Comcast CIO: Home networks show how the cloud will really be used
- By John Breeden II
- May 13, 2014
Want to know what the real emerging cloud technology trends are in government and business? Look to what's happening in your own home, especially if you have kids.
“There are dramatic things happening at the network layer and the IT layer,” Comcast Chief Information Officer Scott Alcott told a packed audience at 1105 Media's FOSE trade show Tuesday. “But the real story of the cloud is what users are doing with the new technology. Those usage patterns are driving growth.”
Alcott explained how his teenage daughter watches television by sitting in front of her flat screen logged in with her tablet and a smartphone. She and her friends tweet to each other and the TV automatically changes based on what they are talking about. She can even change the channel on her friend’s TV and change her own channels by talking to her smartphone.
Using a tablet as a remote, she enjoys enhanced versions of most programs, watching multiple screens at the same time with the main TV generally displaying the actual program while the tablet dives into enhanced programming.
Those types of apps are pushing bandwidth for Comcast service to unprecedented levels.
“The ways that people are interacting with data in unique ways is different from anything that came before,” he said. “In the past, we would throw more boxes at the problem. But demand is growing too quickly [and] it's getting so that we can’t virtualize the infrastructure fast enough.”
The fact that Comcast has conquered those problems from the home network is a good roadmap for how it can do the same thing for government, Alcott said, because other than the actual content, the use cases are exactly the same.
“The three main questions that are preventing cloud adoption are security, latency and scalability,” he said. “And you have to remember that your network is only as good as your weakest link. If you have these big networks with the ability to scale, but you also have these pinch points, then you are never going to be faster than that.” Comcast has proven that it can provide cloud-based networking to government based on some recent major projects, Alcott said. The most recent demonstration was coverage of the Winter Olympics, which went well beyond television.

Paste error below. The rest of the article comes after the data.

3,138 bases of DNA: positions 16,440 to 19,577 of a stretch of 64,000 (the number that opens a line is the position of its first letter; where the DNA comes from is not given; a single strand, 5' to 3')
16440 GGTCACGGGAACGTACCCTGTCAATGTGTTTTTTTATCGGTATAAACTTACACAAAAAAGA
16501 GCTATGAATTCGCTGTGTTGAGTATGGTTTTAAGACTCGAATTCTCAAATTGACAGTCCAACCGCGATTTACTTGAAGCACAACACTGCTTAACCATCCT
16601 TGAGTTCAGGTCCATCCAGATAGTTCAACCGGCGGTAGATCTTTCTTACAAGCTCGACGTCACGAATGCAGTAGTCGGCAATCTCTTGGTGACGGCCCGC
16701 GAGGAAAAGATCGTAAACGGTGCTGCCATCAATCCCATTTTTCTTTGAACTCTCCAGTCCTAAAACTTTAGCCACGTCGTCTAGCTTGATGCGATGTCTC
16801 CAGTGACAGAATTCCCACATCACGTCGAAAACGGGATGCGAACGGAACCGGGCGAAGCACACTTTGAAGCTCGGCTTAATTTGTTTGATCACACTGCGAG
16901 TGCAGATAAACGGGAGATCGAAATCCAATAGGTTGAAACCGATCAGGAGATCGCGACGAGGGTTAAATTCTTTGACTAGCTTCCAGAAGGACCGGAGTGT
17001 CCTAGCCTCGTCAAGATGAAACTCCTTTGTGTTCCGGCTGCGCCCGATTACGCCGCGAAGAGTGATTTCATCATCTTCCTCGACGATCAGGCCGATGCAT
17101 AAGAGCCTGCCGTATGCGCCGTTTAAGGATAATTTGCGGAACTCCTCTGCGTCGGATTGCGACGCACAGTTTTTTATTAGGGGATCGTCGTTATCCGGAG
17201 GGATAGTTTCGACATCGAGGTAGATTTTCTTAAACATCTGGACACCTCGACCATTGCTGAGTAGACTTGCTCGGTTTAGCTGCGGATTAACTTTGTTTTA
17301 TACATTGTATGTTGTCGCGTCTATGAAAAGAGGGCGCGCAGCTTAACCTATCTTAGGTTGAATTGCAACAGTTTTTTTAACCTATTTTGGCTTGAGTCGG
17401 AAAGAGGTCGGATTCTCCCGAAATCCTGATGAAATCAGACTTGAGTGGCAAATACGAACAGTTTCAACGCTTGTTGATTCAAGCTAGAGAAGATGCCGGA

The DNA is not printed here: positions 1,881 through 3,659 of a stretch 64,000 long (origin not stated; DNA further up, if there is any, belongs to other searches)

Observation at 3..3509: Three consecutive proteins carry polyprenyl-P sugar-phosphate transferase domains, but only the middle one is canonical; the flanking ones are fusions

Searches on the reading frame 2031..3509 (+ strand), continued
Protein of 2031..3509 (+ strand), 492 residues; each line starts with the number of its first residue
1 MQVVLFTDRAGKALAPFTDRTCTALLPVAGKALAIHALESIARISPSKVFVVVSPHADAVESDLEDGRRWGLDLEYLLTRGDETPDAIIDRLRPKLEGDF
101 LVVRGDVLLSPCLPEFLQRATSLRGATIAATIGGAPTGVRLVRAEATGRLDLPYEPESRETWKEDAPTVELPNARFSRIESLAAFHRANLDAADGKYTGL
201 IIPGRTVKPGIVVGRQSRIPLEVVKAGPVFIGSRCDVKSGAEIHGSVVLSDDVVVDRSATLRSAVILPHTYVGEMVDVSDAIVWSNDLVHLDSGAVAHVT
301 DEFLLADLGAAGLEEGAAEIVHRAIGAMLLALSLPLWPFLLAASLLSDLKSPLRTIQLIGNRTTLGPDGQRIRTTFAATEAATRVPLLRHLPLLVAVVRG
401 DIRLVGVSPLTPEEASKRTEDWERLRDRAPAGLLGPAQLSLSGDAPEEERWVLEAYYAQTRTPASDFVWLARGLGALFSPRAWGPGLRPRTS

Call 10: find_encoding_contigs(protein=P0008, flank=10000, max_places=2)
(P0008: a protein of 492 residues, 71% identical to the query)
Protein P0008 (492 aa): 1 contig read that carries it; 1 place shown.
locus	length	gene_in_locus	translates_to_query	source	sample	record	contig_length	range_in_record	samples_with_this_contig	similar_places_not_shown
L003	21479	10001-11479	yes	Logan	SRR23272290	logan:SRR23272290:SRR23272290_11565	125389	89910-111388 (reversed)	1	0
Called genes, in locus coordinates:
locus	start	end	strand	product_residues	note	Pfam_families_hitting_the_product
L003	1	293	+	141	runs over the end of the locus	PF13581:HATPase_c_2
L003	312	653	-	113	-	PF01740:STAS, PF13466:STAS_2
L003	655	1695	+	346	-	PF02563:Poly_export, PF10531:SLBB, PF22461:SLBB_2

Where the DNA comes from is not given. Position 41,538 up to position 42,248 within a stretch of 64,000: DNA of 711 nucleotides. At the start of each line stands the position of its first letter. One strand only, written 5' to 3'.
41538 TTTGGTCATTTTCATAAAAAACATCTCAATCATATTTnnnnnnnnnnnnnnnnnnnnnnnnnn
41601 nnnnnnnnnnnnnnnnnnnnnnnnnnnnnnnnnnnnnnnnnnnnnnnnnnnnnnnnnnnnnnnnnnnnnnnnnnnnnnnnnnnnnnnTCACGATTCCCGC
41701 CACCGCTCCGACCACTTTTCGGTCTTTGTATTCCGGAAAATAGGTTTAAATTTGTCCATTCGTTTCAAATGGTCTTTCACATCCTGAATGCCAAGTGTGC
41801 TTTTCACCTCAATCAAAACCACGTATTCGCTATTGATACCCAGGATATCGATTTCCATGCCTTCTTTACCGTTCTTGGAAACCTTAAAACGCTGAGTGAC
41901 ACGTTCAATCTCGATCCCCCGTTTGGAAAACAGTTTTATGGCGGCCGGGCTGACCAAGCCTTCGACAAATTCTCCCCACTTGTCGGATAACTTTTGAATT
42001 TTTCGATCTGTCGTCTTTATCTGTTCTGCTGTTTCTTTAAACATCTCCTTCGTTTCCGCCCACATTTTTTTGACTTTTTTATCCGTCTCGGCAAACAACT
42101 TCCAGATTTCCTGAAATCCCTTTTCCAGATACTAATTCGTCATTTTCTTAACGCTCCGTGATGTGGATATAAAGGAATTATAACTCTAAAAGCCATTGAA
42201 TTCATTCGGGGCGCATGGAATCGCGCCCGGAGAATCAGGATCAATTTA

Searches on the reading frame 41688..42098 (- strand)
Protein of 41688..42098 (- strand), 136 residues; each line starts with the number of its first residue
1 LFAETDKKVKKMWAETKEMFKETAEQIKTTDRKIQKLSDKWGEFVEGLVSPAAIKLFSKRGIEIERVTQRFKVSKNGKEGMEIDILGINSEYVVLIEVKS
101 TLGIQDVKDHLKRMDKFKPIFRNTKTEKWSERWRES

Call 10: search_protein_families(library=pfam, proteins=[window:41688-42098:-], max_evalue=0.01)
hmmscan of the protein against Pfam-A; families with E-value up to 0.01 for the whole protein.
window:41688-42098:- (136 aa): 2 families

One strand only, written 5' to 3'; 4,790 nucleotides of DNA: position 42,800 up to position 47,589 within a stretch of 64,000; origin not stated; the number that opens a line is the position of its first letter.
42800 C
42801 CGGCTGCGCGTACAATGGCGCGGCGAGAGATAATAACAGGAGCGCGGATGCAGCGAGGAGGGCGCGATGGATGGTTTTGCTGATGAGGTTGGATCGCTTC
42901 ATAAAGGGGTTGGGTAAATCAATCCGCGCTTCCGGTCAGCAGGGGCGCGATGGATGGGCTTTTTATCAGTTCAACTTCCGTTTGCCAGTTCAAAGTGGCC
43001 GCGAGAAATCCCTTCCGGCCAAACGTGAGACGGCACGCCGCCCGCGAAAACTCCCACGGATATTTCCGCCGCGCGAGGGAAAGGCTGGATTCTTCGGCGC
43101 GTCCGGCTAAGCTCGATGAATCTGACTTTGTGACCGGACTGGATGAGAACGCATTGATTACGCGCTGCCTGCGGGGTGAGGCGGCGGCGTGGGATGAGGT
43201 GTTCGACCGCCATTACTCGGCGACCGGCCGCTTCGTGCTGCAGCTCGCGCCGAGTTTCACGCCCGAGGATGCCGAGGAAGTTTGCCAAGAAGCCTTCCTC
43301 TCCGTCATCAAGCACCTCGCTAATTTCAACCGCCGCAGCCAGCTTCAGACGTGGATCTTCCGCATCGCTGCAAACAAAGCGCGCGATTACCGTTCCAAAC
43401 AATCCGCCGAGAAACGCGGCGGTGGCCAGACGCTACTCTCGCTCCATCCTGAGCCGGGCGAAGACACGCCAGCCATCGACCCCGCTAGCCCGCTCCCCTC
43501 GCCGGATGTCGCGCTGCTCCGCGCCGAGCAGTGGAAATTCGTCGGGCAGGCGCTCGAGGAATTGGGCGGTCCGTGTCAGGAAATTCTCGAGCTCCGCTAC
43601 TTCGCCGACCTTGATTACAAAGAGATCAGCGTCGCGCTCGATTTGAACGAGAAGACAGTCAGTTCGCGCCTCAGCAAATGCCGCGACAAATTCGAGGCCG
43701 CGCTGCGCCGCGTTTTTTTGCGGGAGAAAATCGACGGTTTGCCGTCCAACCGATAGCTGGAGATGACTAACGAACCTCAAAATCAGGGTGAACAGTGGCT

“For the Winter Olympics, people were able to watch events live in streaming HD, and then also enjoyed them in an interactive format on their tablets and smartphones,” he said. If there were any weak points, he added, they would have been obvious with so many people using the network at the same time.
Also during the Olympics, Comcast demonstrated how it handled security through the cloud in a seamless way, which is a topic Alcott said he knew the government would be interested in learning about.
Users of the Comcast residential television service could watch interactive content right on their smartphones without having to log in and provide any type of password. They were authorized based on the location of their phones and were able to carry their digital rights from being television subscribers over to the cloud and down to their devices.
At the base of the Comcast technology is Ethernet, which Alcott said provides a lot of native security. Comcast merely builds on top of that so government customers get security, low latency and scalability.
When asked about the use of IPv6 within the network, Alcott said that Comcast was deploying IPv6 solutions to its business and government customers while still supporting IPv4, which most of its millions of residential customers still use.